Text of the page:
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Thank you for changing the docs! :heart:

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@princemaple - One surprise when I was checking out the 1.6-dev branch of phoenix is, it uses only swoosh - not phoenix.swoosh. Any specific reason, for this half-way integration?

Hi @cvkmohan I am not involved in integrating Swoosh into Phoenix. It was a surprise to me as well (that swoosh is entering Phoenix eco system, not that not using Phoenix.Swoosh)

I suppose it’s easy enough to swap swoosh for phoenix_swoosh. And, not everyone uses phoenix_html, which phoenix_swoosh depends on.

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Looks good. The extra context about using a dedicated job queue helps a lot.

I’ve added a PR to fix a few minor typos btw Fix a few typos in the docs by nickjj · Pull Request #617 · swoosh/swoosh · GitHub.

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FYI José added more reasoning in Build upon async emails section by josevalim · Pull Request #620 · swoosh/swoosh · GitHub

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Personally I don’t agree with his latest stance and I think it sets you up for a poor user experience if you follow it. It’s coming at it from the POV of server performance when it’s really both a human and server problem – both are important and I would go as far as saying the human problem is even more important to solve.

For #1, you can’t control how fast or slow another service will respond. Waiting 3 seconds for a response with a busy mouse cursor is a really bad user experience and that’s the user experience you’re going to get if you follow the new docs and run into a situation where your email provider doesn’t respond immediately for reasons you can’t control. Even waiting a few hundred milliseconds is going to be noticeable.

For #2, even with Rails or any Python web framework you can fare pretty well if you run a few processes of your app (web servers in all major frameworks will handle this for you). Even if you were reckless enough to send emails in the request / response cycle, as long as you did it sparingly and you weren’t running at massive scale your server would likely be fine.

I would still never do it tho because I want to be in control for when my web server responds and sending the email in the background is how you get that control.

By the way, with the new docs it reads kind of weirdly now because the new paragraph under the Task example tries very hard to talk the reader out of sending emails asynchronously but then the very next paragraph says if you have a mission critical app and you want to ensure your email gets delivered you should use Oban or Exq.

It basically says “by the way, sending emails in the background is a bad idea because you can’t show anything to the user if it fails but also by the way if you care about sending emails you should send it in the background using something other than the example we just covered”.

It conflicts itself, especially since sending email is almost always very important. That and you could absolutely show error messages to the user while sending emails in the background, it would just need to be done asynchronously. There’s lots of ways to do that.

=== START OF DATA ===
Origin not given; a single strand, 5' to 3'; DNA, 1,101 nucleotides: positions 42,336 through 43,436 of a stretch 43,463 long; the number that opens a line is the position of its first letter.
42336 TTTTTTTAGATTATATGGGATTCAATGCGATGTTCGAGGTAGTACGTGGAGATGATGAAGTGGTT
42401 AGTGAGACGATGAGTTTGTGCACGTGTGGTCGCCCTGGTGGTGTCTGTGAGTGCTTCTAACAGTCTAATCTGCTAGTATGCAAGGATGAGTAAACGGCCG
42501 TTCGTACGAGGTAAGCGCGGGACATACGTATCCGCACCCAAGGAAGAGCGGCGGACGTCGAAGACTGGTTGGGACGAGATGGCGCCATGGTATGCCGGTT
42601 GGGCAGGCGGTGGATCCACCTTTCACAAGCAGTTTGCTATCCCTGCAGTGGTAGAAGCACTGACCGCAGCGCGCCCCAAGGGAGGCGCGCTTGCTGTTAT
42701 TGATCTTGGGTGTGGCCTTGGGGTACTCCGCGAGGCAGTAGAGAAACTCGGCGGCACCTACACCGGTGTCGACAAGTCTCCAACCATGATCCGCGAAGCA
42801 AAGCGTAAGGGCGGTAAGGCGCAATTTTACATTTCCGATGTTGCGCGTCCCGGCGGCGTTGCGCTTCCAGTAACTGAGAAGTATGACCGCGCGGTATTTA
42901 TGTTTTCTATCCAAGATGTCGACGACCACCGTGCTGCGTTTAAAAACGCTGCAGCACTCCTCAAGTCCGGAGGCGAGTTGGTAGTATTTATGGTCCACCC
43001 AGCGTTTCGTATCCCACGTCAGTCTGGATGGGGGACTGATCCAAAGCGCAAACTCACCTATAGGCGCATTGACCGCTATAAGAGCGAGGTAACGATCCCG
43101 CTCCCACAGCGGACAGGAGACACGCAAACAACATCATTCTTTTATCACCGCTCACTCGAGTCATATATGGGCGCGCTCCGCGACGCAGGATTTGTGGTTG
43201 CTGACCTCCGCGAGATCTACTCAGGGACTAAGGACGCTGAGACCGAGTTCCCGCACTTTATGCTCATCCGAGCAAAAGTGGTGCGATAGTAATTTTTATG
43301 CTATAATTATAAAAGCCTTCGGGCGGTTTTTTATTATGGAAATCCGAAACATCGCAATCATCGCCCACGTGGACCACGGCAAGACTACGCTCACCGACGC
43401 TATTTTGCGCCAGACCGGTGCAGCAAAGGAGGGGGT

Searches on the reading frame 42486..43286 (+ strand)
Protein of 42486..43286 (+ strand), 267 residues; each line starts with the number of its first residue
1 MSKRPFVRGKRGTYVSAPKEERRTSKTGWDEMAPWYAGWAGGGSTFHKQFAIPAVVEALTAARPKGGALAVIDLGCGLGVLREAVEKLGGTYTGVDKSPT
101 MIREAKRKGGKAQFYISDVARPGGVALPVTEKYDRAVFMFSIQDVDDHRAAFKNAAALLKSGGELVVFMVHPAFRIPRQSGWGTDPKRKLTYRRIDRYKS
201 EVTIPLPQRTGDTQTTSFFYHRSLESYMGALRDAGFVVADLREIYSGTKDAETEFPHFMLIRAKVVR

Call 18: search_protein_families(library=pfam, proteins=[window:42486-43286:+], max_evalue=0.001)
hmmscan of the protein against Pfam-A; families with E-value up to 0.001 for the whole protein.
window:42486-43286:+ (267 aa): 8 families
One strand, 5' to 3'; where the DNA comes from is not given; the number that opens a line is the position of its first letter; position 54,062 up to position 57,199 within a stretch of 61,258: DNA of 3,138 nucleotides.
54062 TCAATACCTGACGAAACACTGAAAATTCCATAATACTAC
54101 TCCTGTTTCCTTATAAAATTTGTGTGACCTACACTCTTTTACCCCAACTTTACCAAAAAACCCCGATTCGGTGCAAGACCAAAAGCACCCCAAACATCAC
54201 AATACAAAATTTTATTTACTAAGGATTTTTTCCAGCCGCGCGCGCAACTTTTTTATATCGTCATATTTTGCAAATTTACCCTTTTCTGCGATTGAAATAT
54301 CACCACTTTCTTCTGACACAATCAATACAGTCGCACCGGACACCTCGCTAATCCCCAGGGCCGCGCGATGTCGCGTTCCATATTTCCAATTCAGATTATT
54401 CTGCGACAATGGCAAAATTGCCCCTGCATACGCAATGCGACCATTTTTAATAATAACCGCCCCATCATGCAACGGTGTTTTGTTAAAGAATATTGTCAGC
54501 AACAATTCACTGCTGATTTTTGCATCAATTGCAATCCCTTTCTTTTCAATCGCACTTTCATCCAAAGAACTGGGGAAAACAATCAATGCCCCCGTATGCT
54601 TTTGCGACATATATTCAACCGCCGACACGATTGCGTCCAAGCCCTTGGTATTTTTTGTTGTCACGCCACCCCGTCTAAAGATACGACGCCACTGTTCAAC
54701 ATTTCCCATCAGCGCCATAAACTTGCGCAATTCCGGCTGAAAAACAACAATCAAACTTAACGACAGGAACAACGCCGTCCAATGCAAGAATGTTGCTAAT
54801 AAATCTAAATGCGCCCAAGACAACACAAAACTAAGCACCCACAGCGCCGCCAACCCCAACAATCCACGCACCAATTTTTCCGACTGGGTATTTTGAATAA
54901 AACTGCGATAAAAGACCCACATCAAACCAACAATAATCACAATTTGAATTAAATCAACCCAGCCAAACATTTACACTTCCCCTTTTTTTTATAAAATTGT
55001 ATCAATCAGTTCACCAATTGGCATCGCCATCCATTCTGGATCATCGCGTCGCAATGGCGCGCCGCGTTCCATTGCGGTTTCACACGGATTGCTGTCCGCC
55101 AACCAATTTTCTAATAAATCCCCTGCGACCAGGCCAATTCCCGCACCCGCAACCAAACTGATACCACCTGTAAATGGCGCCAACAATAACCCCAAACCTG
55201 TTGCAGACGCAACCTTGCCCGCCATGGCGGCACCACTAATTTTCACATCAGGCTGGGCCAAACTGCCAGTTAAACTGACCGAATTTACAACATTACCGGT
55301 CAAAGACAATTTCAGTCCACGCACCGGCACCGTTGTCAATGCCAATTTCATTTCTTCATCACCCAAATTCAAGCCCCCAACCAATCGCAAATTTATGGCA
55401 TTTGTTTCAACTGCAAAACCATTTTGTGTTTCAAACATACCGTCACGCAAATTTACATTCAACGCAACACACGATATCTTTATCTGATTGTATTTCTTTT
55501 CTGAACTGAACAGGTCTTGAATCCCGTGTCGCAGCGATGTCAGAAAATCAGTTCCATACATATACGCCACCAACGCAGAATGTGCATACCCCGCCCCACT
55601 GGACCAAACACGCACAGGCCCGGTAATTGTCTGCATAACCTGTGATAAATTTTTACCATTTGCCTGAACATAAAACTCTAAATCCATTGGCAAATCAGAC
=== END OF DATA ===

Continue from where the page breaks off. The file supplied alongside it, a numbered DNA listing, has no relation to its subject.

I think someone who reads this while having this knowledge will gain less trust in your docs because it says a downside of sending emails in the background is you can’t report errors to a user, but you can.

My 2¢

If UI/UX is a problem, it should be solved at the UI/UX level. I always have separated frontend, my request is already async. I’m not super familiar with LV, but I believe there should be ways around bad UX.

RoR and Python (when not using Event loop architecture), on an average server, can work with 10s, maybe 100s concurrent requests. In Elixir, it starts with 1000s.

There are two parts. 1. when async is not necessary, you can do it in sync fashion and can also handle error in sync. 2. If you do do it in async, AND it’s mission critical, you should use a job queue. Maybe the docs can use some further touch up.

See the above section. It can be important AND not async.

This refers to the Task module implementation. With job queues you sure can. Even with Task module, with some dirty tricks you can also report error, though not reliably. Either way there is extra effort required. While in sync fashion, it’s super easy and straightforward.

What people really often miss is, you can do it in sync in Elixir (given it already has a parallel model, like requests), and it can take you pretty far.

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If it is a service outage you better show the user for what it is and not hiding it. If your service provider is this bad every once in a while then maybe you should find another.

For small sites the only config making sense is either to use a well known transactional email provider near you or to run your SMTP server on the same host, or at least in the same data center. Either way it is very fast and sending async does not buy you anything. As a library, Swoosh should make the easy things easy, and the hard things possible.

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It’s all out of our control. Things happen even to reputable services. DigitalOcean had a few minutes of downtime the other week in NYC3. S3 has gone down in the past, etc. I’m sure certain transactional email providers have have disrupted service once in a while.

A quick search on SendGrid’s status page shows they had mail delays in April 2021 SendGrid Status - Incident History and again in March 2021.

That’s why I think it’s worth it to design your system to be fault tolerant against these things and an easy win there is to send all emails in the background, preferably with a solution that knows how to do intelligent re-trying such as Oban. It gives you the highest chance of success that your email will be delivered and it ensures users get a fast page response since you control the request / response cycle.

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Phoenix 1.6.0 is finally out with an RC version. I’ve released phoenix_swoosh 1.0.0-rc.0.

It works with Phoenix 1.6+. And, works with non-phoenix apps!